We evaluated interactions between dietary macronutrient intake and ANGPTL4[E40K] genotype for HDL-C and TG in 8511 White men and women from the ARIC study. For most macronutrients, the associations with TG and HDL-C were uniform across ANGPTL4[E40K] genotype groups in both men and women. However, we did note a significant interaction between percentage of energy from carbohydrate and ANGPTL4[E40K] genotype for HDL-C. In men only, percentage energy intake from carbohydrate showed a stronger inverse association with HDL-C in A allele carriers than in G allele homozygotes, essentially negating the beneficial effect of the ANGPTL4[E40K] mutation on HDL-C when percentage intake from carbohydrate was low.
It is well established that greater energy contribution from carbohydrate in the diet will lower HDL-C concentrations [7
]. However, research also indicates that the quality of carbohydrate may be equally important in determining the sum effect on HDL-C [23
]. Similarly, other dietary factors (nutrients and foods included in a single dietary pattern) may further influence associations with HDL-C ascribed to carbohydrate intake. In our study, dietary intake of several food groups significantly differed between men and women, including refined grain intake which was significantly greater in men (18 weekly servings in men vs. 16 in women, data not shown). Thus, it is possible that the significant interaction between percentage energy from carbohydrate and ANGPTL4
[E40K] genotype that we observed in men, but not in women, was partly due to gender differences in the foods comprised by carbohydrate as well as gender differences in overall dietary patterns (additional confounding dietary factors). We attempted to address this issue by adjusting for measures of carbohydrate quality (fiber and glycemic index), but we found neither attenuation in the interaction nor change in genotype-specific regression coefficients. Hormonal differences between men and women may also have played a role, although adjustment for use of hormone therapy did not change our results.
allele substitution in ANGPTL4
results in a substitution of lysine for glutamic acid, a loss of function of ANGPTL4, and a reversal of LPL inhibition [2
]. Greater LPL activity is associated with greater TG clearance and greater HDL-C concentrations. Consistent with this, the E40K ANGPTL4
mutation is associated with lower TG and higher HDL-C concentrations (shown here and demonstrated previously [5
]). In contrast, high carbohydrate intake is thought to decrease HDL-C concentrations by decreasing hepatic fatty acid oxidation and consequently increasing hepatic production of very low-density, triglyceride-rich LDL-C (VLDL-C) particles [25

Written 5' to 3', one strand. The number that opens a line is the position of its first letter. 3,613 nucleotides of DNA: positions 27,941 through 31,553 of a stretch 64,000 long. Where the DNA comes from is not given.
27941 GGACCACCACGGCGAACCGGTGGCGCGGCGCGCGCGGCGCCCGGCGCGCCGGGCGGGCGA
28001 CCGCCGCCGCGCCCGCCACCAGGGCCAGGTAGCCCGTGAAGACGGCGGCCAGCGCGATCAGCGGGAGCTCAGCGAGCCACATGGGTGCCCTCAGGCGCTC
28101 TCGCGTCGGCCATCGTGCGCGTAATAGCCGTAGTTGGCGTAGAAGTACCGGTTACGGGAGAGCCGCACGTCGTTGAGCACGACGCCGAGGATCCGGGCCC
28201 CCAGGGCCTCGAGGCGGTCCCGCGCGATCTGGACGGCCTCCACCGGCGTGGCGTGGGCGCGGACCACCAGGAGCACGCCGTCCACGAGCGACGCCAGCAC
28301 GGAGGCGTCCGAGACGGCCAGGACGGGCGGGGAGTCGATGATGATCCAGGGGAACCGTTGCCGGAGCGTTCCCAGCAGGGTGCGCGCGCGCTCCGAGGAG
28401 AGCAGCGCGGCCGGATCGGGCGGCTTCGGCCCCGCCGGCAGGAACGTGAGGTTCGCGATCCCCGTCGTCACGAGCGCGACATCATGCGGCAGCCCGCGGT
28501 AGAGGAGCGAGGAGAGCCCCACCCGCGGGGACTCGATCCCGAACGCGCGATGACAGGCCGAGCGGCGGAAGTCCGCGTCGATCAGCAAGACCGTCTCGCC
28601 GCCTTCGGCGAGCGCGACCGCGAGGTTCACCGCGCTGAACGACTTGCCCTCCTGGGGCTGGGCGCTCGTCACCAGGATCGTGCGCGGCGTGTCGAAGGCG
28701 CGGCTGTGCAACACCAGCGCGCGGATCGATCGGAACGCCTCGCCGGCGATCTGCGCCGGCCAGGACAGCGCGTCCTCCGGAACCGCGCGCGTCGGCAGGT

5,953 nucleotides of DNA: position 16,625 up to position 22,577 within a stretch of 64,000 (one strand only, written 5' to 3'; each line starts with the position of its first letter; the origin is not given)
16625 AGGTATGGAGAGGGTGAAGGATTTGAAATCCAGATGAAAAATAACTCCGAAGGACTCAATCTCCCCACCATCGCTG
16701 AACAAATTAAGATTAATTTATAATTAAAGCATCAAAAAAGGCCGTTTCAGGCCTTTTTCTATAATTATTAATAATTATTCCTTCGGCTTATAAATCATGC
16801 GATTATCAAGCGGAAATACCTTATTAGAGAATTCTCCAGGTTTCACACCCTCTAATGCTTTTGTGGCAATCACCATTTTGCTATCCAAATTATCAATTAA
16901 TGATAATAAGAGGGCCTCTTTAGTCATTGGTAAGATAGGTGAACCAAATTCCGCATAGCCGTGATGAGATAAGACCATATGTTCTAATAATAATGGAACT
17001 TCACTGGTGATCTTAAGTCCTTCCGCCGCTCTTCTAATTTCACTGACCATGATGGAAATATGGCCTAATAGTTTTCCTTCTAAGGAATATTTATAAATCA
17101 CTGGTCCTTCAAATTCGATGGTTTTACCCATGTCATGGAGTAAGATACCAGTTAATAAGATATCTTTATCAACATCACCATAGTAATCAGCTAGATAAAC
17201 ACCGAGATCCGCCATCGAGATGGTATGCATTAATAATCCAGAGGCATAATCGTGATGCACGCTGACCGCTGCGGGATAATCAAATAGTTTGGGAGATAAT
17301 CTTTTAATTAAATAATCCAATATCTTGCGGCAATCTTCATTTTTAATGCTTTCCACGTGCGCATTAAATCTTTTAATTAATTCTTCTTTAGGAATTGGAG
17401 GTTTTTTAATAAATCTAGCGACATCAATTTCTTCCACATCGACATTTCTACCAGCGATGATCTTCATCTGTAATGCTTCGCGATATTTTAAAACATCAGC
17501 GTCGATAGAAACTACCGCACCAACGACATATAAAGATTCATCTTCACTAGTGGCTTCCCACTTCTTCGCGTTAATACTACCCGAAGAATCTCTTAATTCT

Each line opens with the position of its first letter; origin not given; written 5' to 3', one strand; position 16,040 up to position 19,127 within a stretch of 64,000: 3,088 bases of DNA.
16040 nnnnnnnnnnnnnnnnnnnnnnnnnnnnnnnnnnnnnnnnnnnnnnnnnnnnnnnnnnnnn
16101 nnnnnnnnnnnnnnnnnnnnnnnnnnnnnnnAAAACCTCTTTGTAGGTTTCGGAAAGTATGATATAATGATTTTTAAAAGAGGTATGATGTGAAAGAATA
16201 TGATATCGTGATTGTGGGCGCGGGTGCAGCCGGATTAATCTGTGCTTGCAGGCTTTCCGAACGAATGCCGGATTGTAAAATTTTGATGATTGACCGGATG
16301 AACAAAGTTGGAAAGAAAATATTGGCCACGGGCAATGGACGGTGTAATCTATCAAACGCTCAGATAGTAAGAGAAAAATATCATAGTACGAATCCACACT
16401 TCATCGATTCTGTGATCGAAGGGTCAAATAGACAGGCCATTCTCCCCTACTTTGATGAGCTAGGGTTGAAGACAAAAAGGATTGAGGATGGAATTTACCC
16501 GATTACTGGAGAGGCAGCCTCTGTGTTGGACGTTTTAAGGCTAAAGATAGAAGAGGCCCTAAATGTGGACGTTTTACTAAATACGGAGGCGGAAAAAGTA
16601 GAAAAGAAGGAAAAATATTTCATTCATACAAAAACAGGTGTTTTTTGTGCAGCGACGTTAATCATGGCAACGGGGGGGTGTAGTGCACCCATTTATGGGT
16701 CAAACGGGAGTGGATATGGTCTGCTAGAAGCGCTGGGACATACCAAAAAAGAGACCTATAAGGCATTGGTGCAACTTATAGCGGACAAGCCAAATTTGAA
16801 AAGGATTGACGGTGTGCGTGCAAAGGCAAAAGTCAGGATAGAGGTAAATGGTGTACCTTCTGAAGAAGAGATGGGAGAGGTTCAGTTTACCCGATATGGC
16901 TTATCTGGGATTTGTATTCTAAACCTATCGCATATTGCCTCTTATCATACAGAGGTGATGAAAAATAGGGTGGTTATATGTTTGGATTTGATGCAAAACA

]. The question of why would this effect would be magnified in E40K variants, as we observed in the current study, is uncertain and is inconsistent with the effect of the ANGPTL4
mutation on LPL activity (increased) and the subsequent effect of LPL activity on HDL-C concentrations (increased). However, it is important to acknowledge that these relationships relate to the postprandial state. Meal composition and timing (variables not collected in the current study) may affect these relationships. Furthermore, our samples were collected after a ≥8-h overnight fast, and our study did not measure LPL activity or mass.
Because carbohydrate intake is only a part of a larger landscape of dietary intake, we did attempt to account for other dietary factors by adjusting for intake of other macronutrients and measures of carbohydrate quality. Although these adjustments had little impact on our results, adjustment is likely incomplete due to residual confounding by imprecisely measured or unmeasured dietary factors. Similarly, residual confounding by other lifestyle factors is also possible, although we tried to account for differences in alcohol intake, education, smoking habits, and physical activity.
It is possible that the absence of interaction between other dietary macronutrients and ANGPTL4
[E40K] is due to imperfect assessment of dietary exposures. However, the fact that the main effects for the relations between macronutrient intake and plasma lipids were significant and in directions predicted by many controlled feeding studies [7
] suggests that for our purposes, diet was adequately measured. Nevertheless, additional study of this research question in cohorts with more comprehensive measures of dietary intake is warranted.
Ours is the first study to evaluate interactions between dietary macronutrient intake and ANGPTL4[E40K]. It is important that similarly designed analyses be conducted in other cohorts to verify whether the interaction observed in the current analysis is real or the result of chance. It may be of key importance that future work evaluate whether the gender differences observed in our sample were due to underlying biologic differences between men and women or due to differences in dietary patterns and food sources of carbohydrate between men and women.